NEVER TOO MUCH
By Kevin E. Taylor
An Exclusive Excerpt
Chapter Four: Ubiquitous
Many people suggested that I should attend Howard University. Although I only heard amazing things about the powerful HBCU (historically Black college/university), I had other ideas. The experiences of college that I needed to grow and develop into the Kevin E. Taylor that I knew was within me weren’t going to come to fruition by taking the 70 bus from our house to campus. I wanted to go farther, both literally and figuratively.
Still, being away from home was going to be a trial, and even at 15 I was preparing myself. I needed my relationship with God to be strong and solid, and I was pretty sure that nothing could separate me from that love. I wasn’t “Bible- scriptures-memorized” sure. I was just personally sure because I knew God for myself and talked to God every day. I thought God and I were cool.
Well that all came crashing down when this new pastor came. The music didn’t seem sweet anymore and the people didn’t seem as warm, and the colors weren’t as bright anymore. He had a different vibe, and I didn’t like him.
After Rev. Waldo died, some of the members left, but it was the feeling that left for me. Momma noticed, and she wanted to know why. I had to tell her that I was feeling like I wasn’t okay being myself anymore in church. I told her that I had heard subtle digs and dogma in the pastor’s preaching and I didn’t want to be somewhere where God wasn’t loving and on my side.
She didn’t believe me, but she trusted me enough to tell me, “Baby, I want you to stay in church, so come to church Sunday. But I will give you this: If he says something that doesn’t sit well with your soul, you don’t have to go anymore.”
I figured it was a fair deal. Maybe I would get what I needed, and all would return to well within the world and within my little Baptist church.
The following Sunday, I went to church. Momma had gone ahead because she was cooking or helping out in the church kitchen that Sunday. I sat down in the pew by myself and found my mother’s face in the crowd. She smiled reassuringly. She was glad I was there. I was glad, too. This church was my family, filled with the “aunts” who were sisters to my mother and who took care of us, watched over us and cared about my brothers and me as if we were their own blood. I was hoping with everything in me that I had been wrong, and that here, in this church, I could still be safe and soul-satisfied for the rest of my life.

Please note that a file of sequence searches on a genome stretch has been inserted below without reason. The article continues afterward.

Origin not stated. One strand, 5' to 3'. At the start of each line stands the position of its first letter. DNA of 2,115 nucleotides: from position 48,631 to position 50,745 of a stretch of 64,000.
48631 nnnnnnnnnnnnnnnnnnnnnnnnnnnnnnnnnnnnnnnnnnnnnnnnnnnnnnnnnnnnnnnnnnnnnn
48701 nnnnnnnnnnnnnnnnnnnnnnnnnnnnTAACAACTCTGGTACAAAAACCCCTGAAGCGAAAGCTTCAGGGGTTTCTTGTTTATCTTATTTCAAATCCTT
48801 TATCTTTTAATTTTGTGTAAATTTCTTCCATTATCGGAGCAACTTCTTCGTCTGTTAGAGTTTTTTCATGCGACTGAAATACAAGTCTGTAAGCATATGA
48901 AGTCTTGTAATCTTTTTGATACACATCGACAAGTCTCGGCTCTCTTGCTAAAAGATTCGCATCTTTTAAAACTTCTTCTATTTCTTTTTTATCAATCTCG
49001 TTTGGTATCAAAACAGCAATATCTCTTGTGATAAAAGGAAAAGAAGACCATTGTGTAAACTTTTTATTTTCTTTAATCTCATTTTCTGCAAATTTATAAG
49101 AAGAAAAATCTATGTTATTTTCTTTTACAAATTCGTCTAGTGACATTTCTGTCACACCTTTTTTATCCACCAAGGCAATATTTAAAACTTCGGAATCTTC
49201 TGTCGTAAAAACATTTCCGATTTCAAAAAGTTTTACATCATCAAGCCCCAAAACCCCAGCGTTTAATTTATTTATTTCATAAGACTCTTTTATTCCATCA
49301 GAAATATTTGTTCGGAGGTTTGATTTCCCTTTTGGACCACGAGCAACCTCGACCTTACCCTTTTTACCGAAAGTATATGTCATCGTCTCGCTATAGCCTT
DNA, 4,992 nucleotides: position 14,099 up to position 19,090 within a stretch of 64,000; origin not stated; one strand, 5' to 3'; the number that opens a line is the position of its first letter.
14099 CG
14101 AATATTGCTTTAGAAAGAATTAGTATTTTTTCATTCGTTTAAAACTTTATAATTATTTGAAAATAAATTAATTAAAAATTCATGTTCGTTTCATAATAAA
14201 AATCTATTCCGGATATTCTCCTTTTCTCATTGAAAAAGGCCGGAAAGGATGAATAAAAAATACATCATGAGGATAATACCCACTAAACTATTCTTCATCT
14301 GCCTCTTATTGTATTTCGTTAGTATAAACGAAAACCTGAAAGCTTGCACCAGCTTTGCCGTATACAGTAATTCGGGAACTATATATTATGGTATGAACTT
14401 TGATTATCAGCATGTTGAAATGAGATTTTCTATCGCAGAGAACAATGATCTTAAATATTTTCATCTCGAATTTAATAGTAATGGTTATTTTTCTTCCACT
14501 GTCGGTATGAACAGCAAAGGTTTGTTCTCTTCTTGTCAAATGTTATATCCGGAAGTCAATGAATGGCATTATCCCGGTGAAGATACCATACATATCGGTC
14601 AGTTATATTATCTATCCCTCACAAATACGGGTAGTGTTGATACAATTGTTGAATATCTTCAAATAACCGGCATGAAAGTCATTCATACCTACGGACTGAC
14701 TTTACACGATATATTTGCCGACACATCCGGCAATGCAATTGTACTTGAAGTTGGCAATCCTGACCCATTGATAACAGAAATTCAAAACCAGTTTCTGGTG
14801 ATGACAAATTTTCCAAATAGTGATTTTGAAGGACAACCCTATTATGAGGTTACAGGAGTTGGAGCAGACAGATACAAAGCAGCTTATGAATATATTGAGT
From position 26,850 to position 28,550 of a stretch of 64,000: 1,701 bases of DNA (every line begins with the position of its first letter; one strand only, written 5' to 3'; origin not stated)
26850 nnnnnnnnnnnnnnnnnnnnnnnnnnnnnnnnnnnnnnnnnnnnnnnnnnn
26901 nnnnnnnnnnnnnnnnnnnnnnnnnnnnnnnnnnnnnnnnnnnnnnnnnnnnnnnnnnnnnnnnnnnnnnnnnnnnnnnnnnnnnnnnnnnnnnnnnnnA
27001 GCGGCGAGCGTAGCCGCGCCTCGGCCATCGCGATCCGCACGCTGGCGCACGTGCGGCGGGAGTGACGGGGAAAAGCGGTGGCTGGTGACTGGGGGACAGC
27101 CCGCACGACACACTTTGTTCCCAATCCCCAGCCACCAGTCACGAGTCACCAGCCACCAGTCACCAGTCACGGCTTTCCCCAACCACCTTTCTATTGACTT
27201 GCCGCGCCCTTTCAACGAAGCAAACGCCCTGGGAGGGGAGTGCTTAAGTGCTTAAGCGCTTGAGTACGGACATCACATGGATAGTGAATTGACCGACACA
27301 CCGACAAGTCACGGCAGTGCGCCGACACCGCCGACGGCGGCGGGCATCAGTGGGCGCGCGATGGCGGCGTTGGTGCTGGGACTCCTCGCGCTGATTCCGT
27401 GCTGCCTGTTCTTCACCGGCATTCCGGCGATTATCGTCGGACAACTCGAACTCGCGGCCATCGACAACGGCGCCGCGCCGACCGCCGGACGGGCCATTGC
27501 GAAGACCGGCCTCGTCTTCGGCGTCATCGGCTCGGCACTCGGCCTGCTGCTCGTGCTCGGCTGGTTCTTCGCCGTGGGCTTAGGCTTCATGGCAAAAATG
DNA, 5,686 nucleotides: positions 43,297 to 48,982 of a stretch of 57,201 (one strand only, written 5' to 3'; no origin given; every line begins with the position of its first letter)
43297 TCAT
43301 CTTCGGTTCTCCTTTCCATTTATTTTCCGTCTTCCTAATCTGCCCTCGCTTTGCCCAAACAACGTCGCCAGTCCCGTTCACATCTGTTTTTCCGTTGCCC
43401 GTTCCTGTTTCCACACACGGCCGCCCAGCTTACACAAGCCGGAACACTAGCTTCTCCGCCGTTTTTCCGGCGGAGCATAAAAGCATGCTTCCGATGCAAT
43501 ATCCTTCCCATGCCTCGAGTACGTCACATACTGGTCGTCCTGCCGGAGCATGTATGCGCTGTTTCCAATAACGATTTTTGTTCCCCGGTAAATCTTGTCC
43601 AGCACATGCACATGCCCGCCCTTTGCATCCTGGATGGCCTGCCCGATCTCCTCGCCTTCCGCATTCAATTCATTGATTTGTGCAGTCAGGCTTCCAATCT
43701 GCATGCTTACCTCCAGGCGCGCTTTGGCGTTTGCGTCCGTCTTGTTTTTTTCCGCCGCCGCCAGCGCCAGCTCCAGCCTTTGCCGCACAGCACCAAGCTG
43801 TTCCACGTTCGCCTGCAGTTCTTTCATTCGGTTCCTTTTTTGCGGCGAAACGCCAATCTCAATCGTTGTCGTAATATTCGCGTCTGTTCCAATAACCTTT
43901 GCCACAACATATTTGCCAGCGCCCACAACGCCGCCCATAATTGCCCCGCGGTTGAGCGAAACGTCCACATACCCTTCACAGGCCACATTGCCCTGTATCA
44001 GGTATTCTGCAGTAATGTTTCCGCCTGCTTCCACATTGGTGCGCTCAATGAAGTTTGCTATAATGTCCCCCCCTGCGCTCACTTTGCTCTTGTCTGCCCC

And then the sermon started.
I don’t recall the beginning of the message, but right there, in my church, in the middle of a sermon about God—my friend, my bodyguard, and my rock—our new pastor said some things about God that not only broke my heart, but they almost broke me.
The preacher started talking about God and hate. But my God had no hate. Rev. Waldo was able to make me understand God, respect God, revere God, and still feel like God cared about me and was my friend. That song “He’s That Kind of Friend” by Walter Hawkins, with Tramaine extracting the soul from His [God] soul, was always on my mind. God was that kind of friend and would walk right in front of me to always protect me. That’s what I believed.
I had known I was gay long before I heard the words “gay” or “queer” used against me. I recognized that I was different, but so long as God loved me, it was okay. There wasn’t a lot of peace trying to be me in the ‘hood on the daily, so I had such peace in knowing that God was always somewhere close. I was a 15-year-old gay boy in the ’hood. Church was indeed my sanctuary.
When that preacher started talking about what God hated and how God hated and why God hated, I felt my heart crack into pieces. I felt like I’d walked up on someone gossiping, and then realized that they were talking about me. I was stunned and confused, and I didn’t know what to do, so I sat there shrinking into the pew, silently hoping it wasn’t true.